4 Ways to Optimize the Omnichannel Customer Journey


As consumers become more tech-savvy, they also become more demanding. Both B2B and B2C businesses are in the position of having to keep up with their customers, whose bar for service is increasingly high. 

Today, competent customer experience (CX) delivery on multiple channels is the minimum requirement for businesses. As Forbes notes, both B2B and B2C transactions have more touchpoints than ever before, and a mishap on any step of the journey could lose customers and revenue.

How can companies optimize their omnichannel customer journey? Whether strategizing to satisfy and/or increase B2B or B2C audiences, it’s important that businesses acknowledge that the traditional behaviours of these audiences have evolved, and their strategies must evolve, too. Here are some tips that you can adopt to develop a winning omnichannel customer experience.


1. Mobile optimization

As more and more traffic gravitates to mobile devices, optimizing mobile website experiences becomes crucial. Not only do smartphones and tablets generate at least 57 percent of traffic to websites, but Google considers the level of optimization on desktop and mobile when it comes to ranking.

Key factors in mobile optimization include the availability of image and video; visible text that doesn’t require users to zoom or scroll; click-ability and interactivity, including larger buttons and easier-to-access menus; and page-loading speed, which is sometimes delayed on mobile devices due to slower loading capabilities.

Other considerations include coding and formatting that is compatible with mobile use, i.e. not Flash-based video and audio, which is incompatible with many modern mobile devices; minimization of slow-loading and annoying pop-ups; and creating layout and design that is appealing and intuitive.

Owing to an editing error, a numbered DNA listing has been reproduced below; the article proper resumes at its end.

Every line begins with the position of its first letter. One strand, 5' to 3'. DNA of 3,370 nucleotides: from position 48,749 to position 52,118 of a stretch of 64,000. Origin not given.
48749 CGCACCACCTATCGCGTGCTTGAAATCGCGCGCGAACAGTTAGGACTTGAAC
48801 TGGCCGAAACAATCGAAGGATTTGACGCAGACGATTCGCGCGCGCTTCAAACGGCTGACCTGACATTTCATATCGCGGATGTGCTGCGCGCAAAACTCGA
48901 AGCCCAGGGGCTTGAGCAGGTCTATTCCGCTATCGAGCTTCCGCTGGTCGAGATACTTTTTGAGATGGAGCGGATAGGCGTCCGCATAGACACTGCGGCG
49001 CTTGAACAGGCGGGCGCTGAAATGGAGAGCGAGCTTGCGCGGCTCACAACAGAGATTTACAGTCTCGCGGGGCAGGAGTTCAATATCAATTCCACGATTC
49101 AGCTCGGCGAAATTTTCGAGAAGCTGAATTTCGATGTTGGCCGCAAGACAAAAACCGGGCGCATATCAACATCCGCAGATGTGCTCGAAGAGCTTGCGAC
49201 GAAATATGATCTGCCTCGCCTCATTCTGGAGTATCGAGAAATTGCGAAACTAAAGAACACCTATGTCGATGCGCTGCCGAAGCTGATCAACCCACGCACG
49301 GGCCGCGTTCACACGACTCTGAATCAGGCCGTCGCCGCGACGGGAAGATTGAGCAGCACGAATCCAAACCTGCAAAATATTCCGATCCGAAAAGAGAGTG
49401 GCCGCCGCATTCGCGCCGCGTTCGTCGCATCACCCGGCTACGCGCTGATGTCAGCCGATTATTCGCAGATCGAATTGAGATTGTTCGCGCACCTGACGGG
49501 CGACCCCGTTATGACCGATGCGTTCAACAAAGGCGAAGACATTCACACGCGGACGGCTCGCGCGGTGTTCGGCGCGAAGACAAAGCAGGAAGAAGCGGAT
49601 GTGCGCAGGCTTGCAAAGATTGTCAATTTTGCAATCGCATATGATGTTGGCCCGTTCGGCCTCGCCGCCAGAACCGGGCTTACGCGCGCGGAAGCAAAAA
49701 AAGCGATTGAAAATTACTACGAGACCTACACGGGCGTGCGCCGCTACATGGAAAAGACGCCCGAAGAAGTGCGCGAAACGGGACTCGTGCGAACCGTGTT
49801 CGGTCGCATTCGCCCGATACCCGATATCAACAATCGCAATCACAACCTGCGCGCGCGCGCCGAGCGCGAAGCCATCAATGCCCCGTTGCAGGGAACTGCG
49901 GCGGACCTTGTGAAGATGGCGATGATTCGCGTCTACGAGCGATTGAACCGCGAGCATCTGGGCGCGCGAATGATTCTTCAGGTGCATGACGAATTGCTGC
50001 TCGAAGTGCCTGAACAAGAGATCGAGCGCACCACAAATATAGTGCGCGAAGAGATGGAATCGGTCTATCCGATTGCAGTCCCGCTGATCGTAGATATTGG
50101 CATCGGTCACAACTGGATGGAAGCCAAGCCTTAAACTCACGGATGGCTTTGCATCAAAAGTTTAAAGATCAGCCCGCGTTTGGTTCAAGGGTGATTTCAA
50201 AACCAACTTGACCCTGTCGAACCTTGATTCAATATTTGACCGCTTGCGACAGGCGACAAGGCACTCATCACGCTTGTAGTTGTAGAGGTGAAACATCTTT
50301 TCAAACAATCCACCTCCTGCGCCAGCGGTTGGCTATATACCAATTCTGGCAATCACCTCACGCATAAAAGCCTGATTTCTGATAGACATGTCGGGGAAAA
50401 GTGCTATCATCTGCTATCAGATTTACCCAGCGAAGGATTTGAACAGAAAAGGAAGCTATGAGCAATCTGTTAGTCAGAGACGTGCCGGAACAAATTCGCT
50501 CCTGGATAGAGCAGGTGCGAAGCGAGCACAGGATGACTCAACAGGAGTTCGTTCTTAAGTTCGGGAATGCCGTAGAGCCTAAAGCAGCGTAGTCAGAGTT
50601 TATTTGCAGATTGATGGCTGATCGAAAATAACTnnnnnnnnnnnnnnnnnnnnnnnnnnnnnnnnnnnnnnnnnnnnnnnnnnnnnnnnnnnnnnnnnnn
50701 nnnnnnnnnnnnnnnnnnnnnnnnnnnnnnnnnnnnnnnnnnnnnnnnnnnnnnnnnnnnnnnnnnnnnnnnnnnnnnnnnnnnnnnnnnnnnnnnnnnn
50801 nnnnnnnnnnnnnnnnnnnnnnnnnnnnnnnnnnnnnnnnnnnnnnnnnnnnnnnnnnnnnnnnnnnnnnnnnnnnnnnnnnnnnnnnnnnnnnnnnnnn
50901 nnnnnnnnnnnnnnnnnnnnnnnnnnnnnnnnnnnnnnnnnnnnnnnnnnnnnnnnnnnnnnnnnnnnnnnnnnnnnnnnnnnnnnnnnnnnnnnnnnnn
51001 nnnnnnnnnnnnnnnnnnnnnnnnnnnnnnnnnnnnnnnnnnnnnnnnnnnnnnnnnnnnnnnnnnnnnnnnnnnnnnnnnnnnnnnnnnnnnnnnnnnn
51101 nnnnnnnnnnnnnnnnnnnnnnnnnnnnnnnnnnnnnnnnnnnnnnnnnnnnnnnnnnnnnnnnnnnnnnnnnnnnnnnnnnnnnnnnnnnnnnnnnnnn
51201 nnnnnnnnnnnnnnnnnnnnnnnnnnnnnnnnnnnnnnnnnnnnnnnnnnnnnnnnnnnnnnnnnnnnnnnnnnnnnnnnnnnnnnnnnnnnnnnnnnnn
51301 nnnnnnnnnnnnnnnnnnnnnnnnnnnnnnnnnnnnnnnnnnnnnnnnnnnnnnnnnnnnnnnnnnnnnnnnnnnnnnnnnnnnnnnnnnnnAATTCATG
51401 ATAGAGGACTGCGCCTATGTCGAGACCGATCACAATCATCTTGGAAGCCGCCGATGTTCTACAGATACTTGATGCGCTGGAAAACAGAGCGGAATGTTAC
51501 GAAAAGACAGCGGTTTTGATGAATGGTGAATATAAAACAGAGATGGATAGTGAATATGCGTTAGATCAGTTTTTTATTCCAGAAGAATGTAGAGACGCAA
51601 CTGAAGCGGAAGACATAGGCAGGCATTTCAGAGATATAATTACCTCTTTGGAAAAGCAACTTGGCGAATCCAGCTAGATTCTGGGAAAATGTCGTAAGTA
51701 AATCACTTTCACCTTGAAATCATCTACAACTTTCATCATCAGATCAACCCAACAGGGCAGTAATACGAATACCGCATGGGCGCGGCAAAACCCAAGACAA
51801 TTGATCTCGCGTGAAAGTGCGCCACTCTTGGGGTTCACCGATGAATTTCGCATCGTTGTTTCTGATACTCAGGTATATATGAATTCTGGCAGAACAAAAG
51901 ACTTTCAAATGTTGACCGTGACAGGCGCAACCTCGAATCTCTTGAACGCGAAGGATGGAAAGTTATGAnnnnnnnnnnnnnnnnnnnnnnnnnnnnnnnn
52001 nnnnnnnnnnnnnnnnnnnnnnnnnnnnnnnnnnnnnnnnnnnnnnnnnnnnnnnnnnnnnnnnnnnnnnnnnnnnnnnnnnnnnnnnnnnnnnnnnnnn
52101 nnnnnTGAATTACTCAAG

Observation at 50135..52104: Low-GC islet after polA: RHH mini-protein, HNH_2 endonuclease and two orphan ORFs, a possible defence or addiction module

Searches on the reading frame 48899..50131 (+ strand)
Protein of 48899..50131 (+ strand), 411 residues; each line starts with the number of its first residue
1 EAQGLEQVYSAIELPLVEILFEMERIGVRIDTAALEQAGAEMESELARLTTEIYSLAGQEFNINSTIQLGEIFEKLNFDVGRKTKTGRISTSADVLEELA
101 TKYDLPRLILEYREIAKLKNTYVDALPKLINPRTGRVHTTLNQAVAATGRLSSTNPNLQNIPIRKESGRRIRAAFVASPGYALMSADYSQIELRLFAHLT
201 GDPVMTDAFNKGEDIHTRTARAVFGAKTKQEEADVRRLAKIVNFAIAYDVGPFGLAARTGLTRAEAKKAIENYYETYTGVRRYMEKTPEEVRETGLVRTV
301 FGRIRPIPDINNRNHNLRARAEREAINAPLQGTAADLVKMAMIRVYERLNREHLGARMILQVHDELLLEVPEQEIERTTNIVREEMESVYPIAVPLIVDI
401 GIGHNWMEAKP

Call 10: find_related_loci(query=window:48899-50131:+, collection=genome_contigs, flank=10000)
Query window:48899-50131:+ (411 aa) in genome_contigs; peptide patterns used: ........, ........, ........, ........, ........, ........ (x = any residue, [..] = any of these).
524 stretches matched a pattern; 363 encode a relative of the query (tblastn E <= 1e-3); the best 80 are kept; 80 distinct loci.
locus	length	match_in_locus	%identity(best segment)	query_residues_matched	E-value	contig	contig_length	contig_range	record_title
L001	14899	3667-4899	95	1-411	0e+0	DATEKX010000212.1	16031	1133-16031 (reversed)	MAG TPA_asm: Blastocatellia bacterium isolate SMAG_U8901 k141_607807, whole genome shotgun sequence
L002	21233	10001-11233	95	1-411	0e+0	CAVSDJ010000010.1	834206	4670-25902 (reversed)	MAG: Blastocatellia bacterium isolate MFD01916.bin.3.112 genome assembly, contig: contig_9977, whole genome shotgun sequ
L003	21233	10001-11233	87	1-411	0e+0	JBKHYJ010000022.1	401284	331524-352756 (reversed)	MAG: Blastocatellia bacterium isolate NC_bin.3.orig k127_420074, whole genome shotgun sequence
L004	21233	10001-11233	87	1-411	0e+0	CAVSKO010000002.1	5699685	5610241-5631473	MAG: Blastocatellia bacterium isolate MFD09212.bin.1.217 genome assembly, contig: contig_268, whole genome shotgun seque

2. CX technology

Customers expect a timely response to inbound inquiries. Indeed, 50 percent of sales go to the vendor who is first to respond/first to frame the conversation and define the value proposition.

For many businesses, chatbots are in the frontlines of customer service. But CX technology doesn’t begin and end with chatbots.

Other technologies are becoming more necessary to ease the customer along consumer touchpoints and to manage the various elements of CX programs. Self-service analytics, prescriptive intelligence/recommendation engines, machine learning, and AI are some of the technologies being used to track and communicate with customers.

CX technology also includes social media monitoring, web analytics, knowledge management, database management, unified agent desktop, predictive analytics, contact center and CRM integration, and speech analytics.

These technologies aren’t necessarily new. But an increase in adoption rates indicate that more companies are understanding that these are must-have tools to successfully manage the various elements of CX programs.


3. Mapping the customer journey

More access to customer data means an increased reliance on social experiences in consumer decision-making. B2B and B2C audience behaviours are converging, as are marketing strategies.

Both expect more and better personalized sales experiences.

Effective omnichannel programs include implementing consistent and personalized customer interactions across all channels and managing the entire customer lifecycle.

Many businesses outsource customer journey mapping to a third-party CX consulting services provider. But customer journeys are dynamic, and customer behaviour evolves rapidly. Companies must have access into real-time customer journeys to map ever-evolving habits and tastes. Customer mapping is not a one-time endeavour.

Businesses also need to be aware of eliminating friction between channels so customers can seamlessly shop between channels. Getting the omnichannel CX right simply means developing a strategy that considers how customers interact across channels and takes the friction out of the buying process.


4. Delivering a strong emotional impact

In many ways—choice, speed of delivery, competition, communication with businesses—the customer has never had it so good, at least from the aspect of convenience. That’s why businesses need to look at delivering a strong emotional impact as a point of differentiation.

By tapping into their customers’ fundamental motivations and fulfilling emotional needs, businesses are more likely to connect emotionally. Emotionally connected customers are likely to buy more products, visit and recommend their favourite businesses more often, and pay more attention to the company. The customer experience is essential to building this connection. 


With the right strategy, technology and information, businesses are poised to create better-than-ever customer experiences. Don’t let your company fall behind in the race to give your customers more than satisfaction, but an experience that will make them lifelong fans.


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